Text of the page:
Senate Republican leader Trent Lott's recanted remarks that appeared to endorse race separation views of a half-century ago may derail Mississippi jurist Charles Pickering's second chance for the federal appeals court seat, Democrats and liberal groups said Thursday.

They said they hope to use the flap over Lott's praise for Sen. Strom Thurmond's 1948 segregationist presidential campaign to dissuade President Bush from renominating Pickering, one of Lott's personal friends, to the 5th U.S. Circuit Court of Appeals.

"That Pickering's chief Senate sponsor is now praising the `Dixiecrat' platform places the Pickering nomination in an even dimmer light," Rep. Bennie Thompson, D-Miss., said Thursday.

Pickering, a U.S. district judge in Hattiesburg, faced the same accusations of racial insensitivity during a heated, racially charged party-line defeat of his promotion this year.

When Republicans regained control of the Senate in last month's election, Lott said Pickering's confirmation would be the first thing he pushed through Senate next year when he becomes majority leader.

But liberal groups say renominating Pickering would reopen a battle over Southern politicians' past on the Senate floor, a battle Republicans might not want to face to start off the congressional year.

"What has happened has reinforced my belief that the Senate will reject Charles Pickering, whether by a majority vote or through a filibuster," said Ralph Neas of the liberal People for the American Way, who led the opposition against Pickering this year.

Lott said at a party last week celebrating Thurmond's 100th birthday that Mississippians were proud to have voted for Thurmond in 1948, when the South Carolina politician ran for president on the segregationist Dixiecrat ticket. "And if the rest of the country had followed our lead, we wouldn't have had all these problems over all these years, either," Lott added.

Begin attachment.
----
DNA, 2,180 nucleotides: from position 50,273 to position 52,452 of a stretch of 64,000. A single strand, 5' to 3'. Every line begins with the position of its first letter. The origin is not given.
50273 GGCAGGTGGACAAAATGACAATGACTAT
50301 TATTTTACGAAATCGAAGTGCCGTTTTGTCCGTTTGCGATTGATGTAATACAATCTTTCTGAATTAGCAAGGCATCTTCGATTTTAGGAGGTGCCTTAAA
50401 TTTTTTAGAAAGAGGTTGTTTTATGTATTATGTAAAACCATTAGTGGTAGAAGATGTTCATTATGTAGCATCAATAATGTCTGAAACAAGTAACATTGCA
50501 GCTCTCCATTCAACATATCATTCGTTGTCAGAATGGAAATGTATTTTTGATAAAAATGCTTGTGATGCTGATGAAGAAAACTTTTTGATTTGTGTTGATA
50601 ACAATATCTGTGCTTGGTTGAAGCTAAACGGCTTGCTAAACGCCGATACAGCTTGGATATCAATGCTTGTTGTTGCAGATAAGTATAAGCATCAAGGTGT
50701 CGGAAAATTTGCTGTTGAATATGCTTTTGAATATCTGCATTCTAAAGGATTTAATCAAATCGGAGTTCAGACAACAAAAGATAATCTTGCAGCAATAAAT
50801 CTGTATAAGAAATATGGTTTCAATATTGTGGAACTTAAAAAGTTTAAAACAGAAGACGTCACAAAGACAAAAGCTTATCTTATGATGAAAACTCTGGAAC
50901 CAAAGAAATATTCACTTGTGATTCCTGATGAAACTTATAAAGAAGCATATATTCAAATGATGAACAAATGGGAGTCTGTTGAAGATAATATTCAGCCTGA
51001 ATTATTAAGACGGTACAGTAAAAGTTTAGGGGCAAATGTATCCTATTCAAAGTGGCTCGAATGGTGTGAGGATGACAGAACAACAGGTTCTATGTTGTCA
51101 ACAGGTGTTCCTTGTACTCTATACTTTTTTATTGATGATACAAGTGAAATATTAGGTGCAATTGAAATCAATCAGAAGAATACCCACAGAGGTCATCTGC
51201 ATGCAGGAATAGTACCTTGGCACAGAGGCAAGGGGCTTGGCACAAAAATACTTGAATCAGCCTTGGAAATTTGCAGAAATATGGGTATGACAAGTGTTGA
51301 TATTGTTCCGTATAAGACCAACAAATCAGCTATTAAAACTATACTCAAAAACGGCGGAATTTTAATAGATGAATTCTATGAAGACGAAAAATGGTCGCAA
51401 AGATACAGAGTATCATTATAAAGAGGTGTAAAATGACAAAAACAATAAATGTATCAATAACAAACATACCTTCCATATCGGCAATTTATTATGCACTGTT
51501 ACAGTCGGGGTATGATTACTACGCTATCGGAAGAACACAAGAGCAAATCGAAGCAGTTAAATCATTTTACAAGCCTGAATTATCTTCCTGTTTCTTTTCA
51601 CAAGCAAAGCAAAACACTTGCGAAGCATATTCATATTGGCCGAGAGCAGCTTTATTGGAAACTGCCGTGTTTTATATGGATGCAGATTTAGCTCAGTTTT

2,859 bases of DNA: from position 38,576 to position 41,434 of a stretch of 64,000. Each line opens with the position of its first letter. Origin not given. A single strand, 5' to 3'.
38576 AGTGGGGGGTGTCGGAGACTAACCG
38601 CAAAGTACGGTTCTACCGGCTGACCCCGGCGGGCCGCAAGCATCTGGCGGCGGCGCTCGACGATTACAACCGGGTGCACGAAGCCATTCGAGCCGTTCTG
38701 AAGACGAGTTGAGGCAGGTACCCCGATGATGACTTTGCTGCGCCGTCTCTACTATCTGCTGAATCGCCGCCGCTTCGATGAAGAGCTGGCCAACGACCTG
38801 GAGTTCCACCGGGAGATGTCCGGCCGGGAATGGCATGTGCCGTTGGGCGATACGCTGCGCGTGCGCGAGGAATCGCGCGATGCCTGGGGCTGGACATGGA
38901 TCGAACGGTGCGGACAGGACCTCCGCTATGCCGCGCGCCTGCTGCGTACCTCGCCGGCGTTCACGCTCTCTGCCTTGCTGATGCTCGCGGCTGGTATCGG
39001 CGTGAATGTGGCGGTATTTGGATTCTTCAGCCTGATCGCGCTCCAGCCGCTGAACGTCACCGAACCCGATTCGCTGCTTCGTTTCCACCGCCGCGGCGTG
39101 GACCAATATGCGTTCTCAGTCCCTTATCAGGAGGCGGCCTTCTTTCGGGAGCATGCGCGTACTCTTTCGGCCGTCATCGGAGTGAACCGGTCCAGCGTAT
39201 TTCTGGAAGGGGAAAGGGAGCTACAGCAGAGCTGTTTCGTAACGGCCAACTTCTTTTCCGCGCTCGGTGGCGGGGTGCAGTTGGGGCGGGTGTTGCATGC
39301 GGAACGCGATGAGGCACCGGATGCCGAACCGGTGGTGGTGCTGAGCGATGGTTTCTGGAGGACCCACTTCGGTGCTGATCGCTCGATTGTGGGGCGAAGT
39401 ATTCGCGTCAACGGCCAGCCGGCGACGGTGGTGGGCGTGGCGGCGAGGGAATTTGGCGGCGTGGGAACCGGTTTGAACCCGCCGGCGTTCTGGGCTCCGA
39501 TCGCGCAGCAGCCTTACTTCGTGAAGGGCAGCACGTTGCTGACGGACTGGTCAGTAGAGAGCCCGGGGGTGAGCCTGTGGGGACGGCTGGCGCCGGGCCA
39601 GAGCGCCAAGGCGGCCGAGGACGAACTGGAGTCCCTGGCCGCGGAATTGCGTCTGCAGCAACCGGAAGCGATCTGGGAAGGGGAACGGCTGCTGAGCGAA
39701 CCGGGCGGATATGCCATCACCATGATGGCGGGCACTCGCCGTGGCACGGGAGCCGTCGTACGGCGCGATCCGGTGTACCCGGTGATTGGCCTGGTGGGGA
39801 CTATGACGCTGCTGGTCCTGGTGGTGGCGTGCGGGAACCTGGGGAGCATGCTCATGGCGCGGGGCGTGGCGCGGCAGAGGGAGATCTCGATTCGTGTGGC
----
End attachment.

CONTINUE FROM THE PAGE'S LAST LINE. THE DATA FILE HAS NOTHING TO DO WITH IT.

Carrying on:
Lott has apologized, saying he regretted making the comment and President Bush called the remarks offensive.

Bush would have to renominate Pickering. Calls Thursday to Lott's office about a possible renomination were not immediately returned. The White House refused to comment.

Pickering, when reached at his Mississippi office, said it would be "inappropriate" for him to comment because Bush may resubmit his name to the Senate.

Pickering's other patron, Sen. Thad Cochran, R-Miss., said he expects Bush to renominate Pickering, and the nomination to make it through the Judiciary Committee this time despite Lott's controversy. "He deserves to be considered by the Senate," Cochran said.

Republicans appeared intent on maintaining a wall between Lott's remarks and Bush's judicial nominations.

"We don't see the relevance of those comments to Judge Pickering's confirmation and we are hopeful that opponents of President Bush's judges will not continue to use the race card as an issue to obstruct the confirmation process," said Margarita Tapia, spokeswoman for Sen. Orrin Hatch, R-Utah, who will take over as the Judiciary Committee's chairman next month.

At least one liberal group agreed. Pickering's "record alone is sufficient to justify his defeat, quite separate and apart from his nominator," said Nan Aron, president of the Alliance for Justice.

Pickering was defeated on a 10-9 party-line vote by the Judiciary Committee in March after civil rights groups said Pickering supported segregation as a young man in Mississippi. Pickering's opponents also point to his conservative voting record as a Mississippi state lawmaker and decisions as a judge.

Pickering's supporters, including some Mississippi Democrats and black leaders, say Pickering supported civil rights efforts as far back as the mid-1960s.